Thursday, May 21, 2015

Reflections on the 95th Anniversary of the San Remo Conference

In April 1920--95 years ago last month--representatives from Great Britain, Italy, France and Japan met in San Remo, Italy to finalize the boundaries of territories captured by the Allied forces in World War I. The United States attended the conference as a neutral observer. At the San Remo Conference, the Allies reaffirmed the promises made by Great Britain in the 1917 Balfour Declaration, namely that "a national home for the Jewish people" should be established in Palestine and that in doing so "nothing shall be done which may prejudice the civil and religious rights of existing non-Jewish communities in Palestine, or the rights and political status enjoyed by Jews in any other county."

It is important to understand that the geographical entity Palestine--there was not then, nor has there ever been, a sovereign country with that name--consisted of the areas now known as Jordan, Israel, Judea/Samaria and Gaza. Palestine was largely uninhabited and almost completely undeveloped agriculturally, economically and industrially. The Jewish people were the last people to create an independent nation there, but that nation--like many others--was conquered by the Roman Empire and then subsequently ruled by a number of other empires. None of those conquerors valued the area for anything other than its strategic importance as a land bridge between Africa and Asia; no regional capitals or significant cities were established by anyone after Rome quelled the third and final Jewish Revolt (132-135 C.E.). For nearly two millenia, the Jewish people dreamed--and prayed daily--to return to their homeland and rebuild an independent state. The defeat of the Ottoman Empire during World War I made it possible to create several independent Arab states and one independent Jewish state in the Mideast.

Three delegations--two Arab and one Jewish (there was no "Palestinian" delegation because Palestine was a geographical designation only)--made presentations at the San Remo Conference. The two Arab delegations focused on the fates of the territories that ultimately became the nations of Syria and Lebanon, while the Jewish delegation wanted to ensure that the Balfour Declaration would be honored. No one objected to the idea of recreating a Jewish State in Palestine and so the San Remo Conference voted unanimously to do so, a decision that was also ratified by the 51 members of the League of Nations. Thus was created a binding obligation under international law.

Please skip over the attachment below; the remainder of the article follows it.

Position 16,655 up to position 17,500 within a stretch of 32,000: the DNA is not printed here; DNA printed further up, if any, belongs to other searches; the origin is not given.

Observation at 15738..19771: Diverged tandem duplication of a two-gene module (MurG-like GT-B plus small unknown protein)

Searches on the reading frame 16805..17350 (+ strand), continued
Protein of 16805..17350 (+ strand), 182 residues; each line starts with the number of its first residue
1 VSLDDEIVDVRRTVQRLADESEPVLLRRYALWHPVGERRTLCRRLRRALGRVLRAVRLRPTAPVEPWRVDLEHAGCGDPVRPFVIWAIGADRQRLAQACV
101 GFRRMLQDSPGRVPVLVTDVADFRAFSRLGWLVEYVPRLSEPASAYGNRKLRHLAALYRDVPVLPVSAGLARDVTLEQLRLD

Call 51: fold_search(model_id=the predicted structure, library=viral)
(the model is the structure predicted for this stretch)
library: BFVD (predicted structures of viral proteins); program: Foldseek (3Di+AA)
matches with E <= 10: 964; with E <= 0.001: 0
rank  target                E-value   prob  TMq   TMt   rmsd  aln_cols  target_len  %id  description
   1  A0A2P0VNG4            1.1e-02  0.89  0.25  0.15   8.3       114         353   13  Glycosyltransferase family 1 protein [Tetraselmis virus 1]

The British Empire--which was granted trusteeship over the Palestine Mandate until such time as a Jewish State was created there--reneged on their promises and the terms ratified by the San Remo Conference. The British illegally partitioned the Palestine Mandate, slicing off 80% of the territory to create what later became known as Jordan. The remaining portion of Palestine was further partitioned by the United Nations in 1947 after the British abandoned the Palestine Mandate. The Jewish residents of Palestine accepted this partition and built the modern State of Israel, while the surrounding Arab nations--already granted independence--rejected the partition and vowed to destroy the young Jewish State. Israel survived the Arab attempt at genocide, committed in the immediate aftermath of the Nazi Holocaust that decimated European Jewry, and to this day remains the only fully functioning democratic state in the region. The Arab nations could have taken in Arab refugees, much like Israel took in the Jewish refugees who were expelled from or fled Arab countries, but instead the Arab nations decided to keep the Arab refugees in camps to use as propaganda pawns, a practice that continues to this day.

Israel is the only Mideastern country where Arabs can vote in free elections, where women and minorities enjoy full rights and where the economy is not completely controlled by a dictatorship or monarchy. Israel made the desert bloom, Israel has made numerous contributions in the fields of science, medicine and technology and Israel has often extended her hand (and her resources) to help countries that are less fortunate and/or have been beset by natural disasters.

Israel was created under the tenets of international law (including the Balfour Declaration and the San Remo Conference), she has survived repeated attempts by her neighbors to annihilate her and she has made many positive contributions to the international community. Israel has repeatedly given up "land for peace" (including the Sinai Desert, Gaza and portions of Judea/Samaria) only to see those gestures answered by terrorist attacks and calls for Israel's destruction.

The terror and mayhem spreading throughout the Mideast now has nothing to do with Israel. If Israel disappeared today, the violence, death and destruction would continue tomorrow unabated. Yet, some people insist that all of the region's problems would be solved if Israel gave up more land and made herself more vulnerable. Look at a map of the Mideast. You need a magnifying glass to find Israel. Read the international law preceding Israel's creation. Read the long history of brutal Arab and Muslim attacks against Jews, Christians and other minorities in the region. Then ask yourself what really motivates those people who insist that the existence of one tiny, democratic, country within a region otherwise consisting of large, undemocratic Arab/Muslim countries is the main source of discontent, anger and violence?

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